Ezekiel 34: 13b-16 “I will pasture them on the mountains of Israel, in the ravines and in all the settlements in the land. I will tend them in a good pasture, and the mountain heights of Israel will be their grazing land. There they will lie down in good grazing land, and there they will feed in a rich pasture on the mountains of Israel. I myself will tend my sheep and have them lie down, declares the Sovereign Lord. I will search of the lost and bring back the strays. I will bind up the injured and strengthen the weak, but the sleek and the strong I will destroy. I will shepherd my flock with justice.”
God certainly gives his people daily bread. This was not his primary concern here. The leaders of Israel, the priests and kings who served as shepherds, had failed to feed them spiritually. That is why the people had strayed away to other gods. The pastures and grazing land on which the Lord intended to feed his people were the pastures of his word.
What a fitting picture for God’s word it is! God’s word, especially his message of love and forgiveness, is like food. Eat too little, or don’t eat a balanced diet, and faith may become weak and sick. Stop eating God’s word altogether, and faith will inevitably starve to death. We can no more stop hearing God’s word once we have learned it than we can stop eating once we have had a meal.
Why stop eating when our King has provided such a tasty feast! “Rich pastures and good grazing land” is what he promises. Beautiful expressions of love and concern are what we find when we actually open his word and taste it. We might even call the Bible an extended love letter. It is written strait from God’s heart to yours. It is filled with passionate promises and personal appeals to feed your faith and make it grow. Our Good Shepherd provides for his people by feeding them.
After feeding us, he gives us a place where we can lie down and rest. “I myself will tend my sheep and have them lie down, declares the Lord.” Israel never enjoyed great security on earth again when they returned from exile. It wasn’t long before Alexander the Great overran their country. Then the Romans came. By 70 AD Jerusalem was destroyed, and the Jews were again scattered around the world.
But the Lord never wants us to find our security in this world. If we did, that would teach us rest our hearts here. That would teach us to forget about our true home and true security in heaven. For now, he gives us a place where we can lie down and rest our weary spirits, our aching consciences. It is the same place he feeds us–the promises of his word.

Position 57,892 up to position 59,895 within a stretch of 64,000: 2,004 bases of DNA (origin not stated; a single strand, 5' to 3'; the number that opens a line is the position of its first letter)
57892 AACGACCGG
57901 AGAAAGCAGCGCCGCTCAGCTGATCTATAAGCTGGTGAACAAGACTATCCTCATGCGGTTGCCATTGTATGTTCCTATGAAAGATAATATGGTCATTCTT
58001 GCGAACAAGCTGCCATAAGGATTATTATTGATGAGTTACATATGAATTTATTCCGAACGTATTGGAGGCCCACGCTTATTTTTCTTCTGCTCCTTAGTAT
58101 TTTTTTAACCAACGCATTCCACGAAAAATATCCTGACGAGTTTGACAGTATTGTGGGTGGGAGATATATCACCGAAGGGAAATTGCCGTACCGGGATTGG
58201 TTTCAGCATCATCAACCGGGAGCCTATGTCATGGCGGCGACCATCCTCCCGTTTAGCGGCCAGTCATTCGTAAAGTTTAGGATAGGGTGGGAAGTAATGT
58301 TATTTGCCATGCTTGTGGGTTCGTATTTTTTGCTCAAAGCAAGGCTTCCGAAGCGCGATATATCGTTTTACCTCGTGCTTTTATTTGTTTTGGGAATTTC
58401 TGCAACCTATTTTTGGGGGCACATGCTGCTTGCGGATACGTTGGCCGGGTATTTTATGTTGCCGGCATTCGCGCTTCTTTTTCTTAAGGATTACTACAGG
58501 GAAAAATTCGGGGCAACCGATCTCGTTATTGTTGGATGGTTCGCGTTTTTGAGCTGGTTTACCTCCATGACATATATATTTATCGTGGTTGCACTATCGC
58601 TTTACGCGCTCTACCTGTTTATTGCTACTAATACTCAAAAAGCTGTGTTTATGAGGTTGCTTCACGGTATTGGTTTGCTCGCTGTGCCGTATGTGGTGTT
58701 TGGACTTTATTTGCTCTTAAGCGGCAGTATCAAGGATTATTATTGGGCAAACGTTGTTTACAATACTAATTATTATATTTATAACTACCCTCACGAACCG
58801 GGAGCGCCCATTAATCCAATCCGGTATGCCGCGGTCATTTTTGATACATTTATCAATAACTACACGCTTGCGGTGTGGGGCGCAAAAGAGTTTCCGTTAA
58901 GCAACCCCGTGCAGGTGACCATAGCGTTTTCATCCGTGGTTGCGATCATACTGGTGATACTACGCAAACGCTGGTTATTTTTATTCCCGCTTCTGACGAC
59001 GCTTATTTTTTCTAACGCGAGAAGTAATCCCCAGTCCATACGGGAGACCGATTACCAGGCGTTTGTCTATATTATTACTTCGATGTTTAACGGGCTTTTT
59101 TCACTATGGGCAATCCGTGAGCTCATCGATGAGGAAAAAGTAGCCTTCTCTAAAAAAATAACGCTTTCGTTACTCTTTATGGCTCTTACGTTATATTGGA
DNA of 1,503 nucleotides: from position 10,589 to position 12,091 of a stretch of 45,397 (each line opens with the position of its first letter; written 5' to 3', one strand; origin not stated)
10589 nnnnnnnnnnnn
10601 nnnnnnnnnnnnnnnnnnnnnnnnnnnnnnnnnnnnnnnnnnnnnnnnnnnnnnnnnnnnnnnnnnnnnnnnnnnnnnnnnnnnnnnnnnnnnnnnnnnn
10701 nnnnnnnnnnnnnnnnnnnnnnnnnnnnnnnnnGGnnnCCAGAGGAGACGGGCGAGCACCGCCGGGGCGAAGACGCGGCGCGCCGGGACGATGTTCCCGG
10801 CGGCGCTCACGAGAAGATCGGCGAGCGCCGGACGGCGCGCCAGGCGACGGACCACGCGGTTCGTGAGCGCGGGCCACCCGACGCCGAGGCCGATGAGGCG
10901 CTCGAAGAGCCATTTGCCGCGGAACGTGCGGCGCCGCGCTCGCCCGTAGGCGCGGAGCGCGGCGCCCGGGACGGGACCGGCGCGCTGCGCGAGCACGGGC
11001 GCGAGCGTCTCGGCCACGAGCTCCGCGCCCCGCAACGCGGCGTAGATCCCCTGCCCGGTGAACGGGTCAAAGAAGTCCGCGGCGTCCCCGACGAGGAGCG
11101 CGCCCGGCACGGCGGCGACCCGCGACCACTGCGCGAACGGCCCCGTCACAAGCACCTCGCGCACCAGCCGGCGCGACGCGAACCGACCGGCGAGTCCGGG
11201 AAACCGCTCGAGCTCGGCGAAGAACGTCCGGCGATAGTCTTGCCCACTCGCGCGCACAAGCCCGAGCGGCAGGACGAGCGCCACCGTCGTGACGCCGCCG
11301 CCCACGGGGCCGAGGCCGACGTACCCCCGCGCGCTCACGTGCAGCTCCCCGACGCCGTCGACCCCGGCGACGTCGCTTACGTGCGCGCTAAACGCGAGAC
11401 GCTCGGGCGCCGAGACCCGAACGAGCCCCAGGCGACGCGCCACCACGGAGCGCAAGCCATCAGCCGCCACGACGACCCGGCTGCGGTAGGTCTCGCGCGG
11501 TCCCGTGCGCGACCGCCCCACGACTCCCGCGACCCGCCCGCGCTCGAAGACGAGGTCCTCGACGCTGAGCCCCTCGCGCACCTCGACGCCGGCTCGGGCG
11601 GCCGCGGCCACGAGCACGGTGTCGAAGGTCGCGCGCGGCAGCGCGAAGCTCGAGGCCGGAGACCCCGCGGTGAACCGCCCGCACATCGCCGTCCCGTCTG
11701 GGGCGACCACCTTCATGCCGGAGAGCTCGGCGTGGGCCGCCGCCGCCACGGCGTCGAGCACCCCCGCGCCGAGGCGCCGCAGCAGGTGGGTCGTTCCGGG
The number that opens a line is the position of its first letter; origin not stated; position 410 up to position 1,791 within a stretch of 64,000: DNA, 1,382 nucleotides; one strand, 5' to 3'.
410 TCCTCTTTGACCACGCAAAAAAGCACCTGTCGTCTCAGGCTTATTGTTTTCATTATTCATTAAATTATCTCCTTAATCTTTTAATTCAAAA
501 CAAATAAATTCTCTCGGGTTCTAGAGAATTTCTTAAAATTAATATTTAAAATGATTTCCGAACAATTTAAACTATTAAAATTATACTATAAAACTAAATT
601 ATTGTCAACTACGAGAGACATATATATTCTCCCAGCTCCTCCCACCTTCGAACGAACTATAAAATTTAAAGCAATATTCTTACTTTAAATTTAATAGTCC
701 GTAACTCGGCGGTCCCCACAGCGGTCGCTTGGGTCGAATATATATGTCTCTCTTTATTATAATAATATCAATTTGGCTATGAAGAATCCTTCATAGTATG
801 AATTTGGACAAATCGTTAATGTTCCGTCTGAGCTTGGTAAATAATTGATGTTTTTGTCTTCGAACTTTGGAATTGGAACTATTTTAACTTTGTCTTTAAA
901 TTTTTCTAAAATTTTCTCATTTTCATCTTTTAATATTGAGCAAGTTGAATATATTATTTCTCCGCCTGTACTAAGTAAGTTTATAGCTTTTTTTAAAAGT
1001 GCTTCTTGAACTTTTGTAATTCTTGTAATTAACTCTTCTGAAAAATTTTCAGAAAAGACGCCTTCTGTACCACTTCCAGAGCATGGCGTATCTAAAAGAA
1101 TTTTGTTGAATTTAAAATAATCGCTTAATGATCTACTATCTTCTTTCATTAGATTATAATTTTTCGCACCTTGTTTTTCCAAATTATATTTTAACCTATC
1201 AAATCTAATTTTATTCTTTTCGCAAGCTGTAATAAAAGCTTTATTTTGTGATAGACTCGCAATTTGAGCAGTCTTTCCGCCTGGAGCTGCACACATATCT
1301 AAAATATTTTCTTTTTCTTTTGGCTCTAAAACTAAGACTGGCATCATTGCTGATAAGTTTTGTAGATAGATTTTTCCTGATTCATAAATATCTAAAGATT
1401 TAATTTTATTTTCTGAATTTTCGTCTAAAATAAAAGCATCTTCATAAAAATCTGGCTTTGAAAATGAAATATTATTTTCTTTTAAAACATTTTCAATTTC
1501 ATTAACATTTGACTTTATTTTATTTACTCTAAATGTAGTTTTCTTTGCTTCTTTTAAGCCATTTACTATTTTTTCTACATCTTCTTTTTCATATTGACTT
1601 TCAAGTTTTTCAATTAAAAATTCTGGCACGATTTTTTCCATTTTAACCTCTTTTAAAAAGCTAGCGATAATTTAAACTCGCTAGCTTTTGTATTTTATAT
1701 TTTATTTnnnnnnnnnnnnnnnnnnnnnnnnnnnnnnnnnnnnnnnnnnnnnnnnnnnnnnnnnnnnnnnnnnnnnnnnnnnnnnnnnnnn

All of this contributes to his program to restore our spiritual health. “I will search for the lost and bring back the strays. I will bind up the injured and strengthen the weak…” Life often deals a blow to the faith of God’s people. Some pet sin gets the better of us. We feel as though God failed in his promise not to let us be tempted beyond what we are able to bear. Or we doubt whether the Lord would ever want us back again. We feel unworthy even to ask for forgiveness.
We are exposed to the infighting, the meanness, the petty grudges or quarrels between people working inside the Kingdom of God, those trying to build his Church. We wonder how God could possibly let such things go on.
The Lord promises to supply all we need, yet at times we have to do without something that, no matter how we look at it, seems to be something that we genuinely needed. In these and many other ways our spirits can be wounded, our faith weakened. We need someone to come and stop the bleeding, bandage the wounds, and nurse us back to spiritual health.
The Lord does. His forgiveness eases and finally erases the pain of our sins. His overwhelming faithfulness to his promises gives us patience when we can’t understand what he is doing at the moment. He brings us medicine for the soul in his book of love and faithfulness and the words of Good News it proclaims. He restores our spiritual health. It is how our Good Shepherd tends his flock and makes them spiritually strong.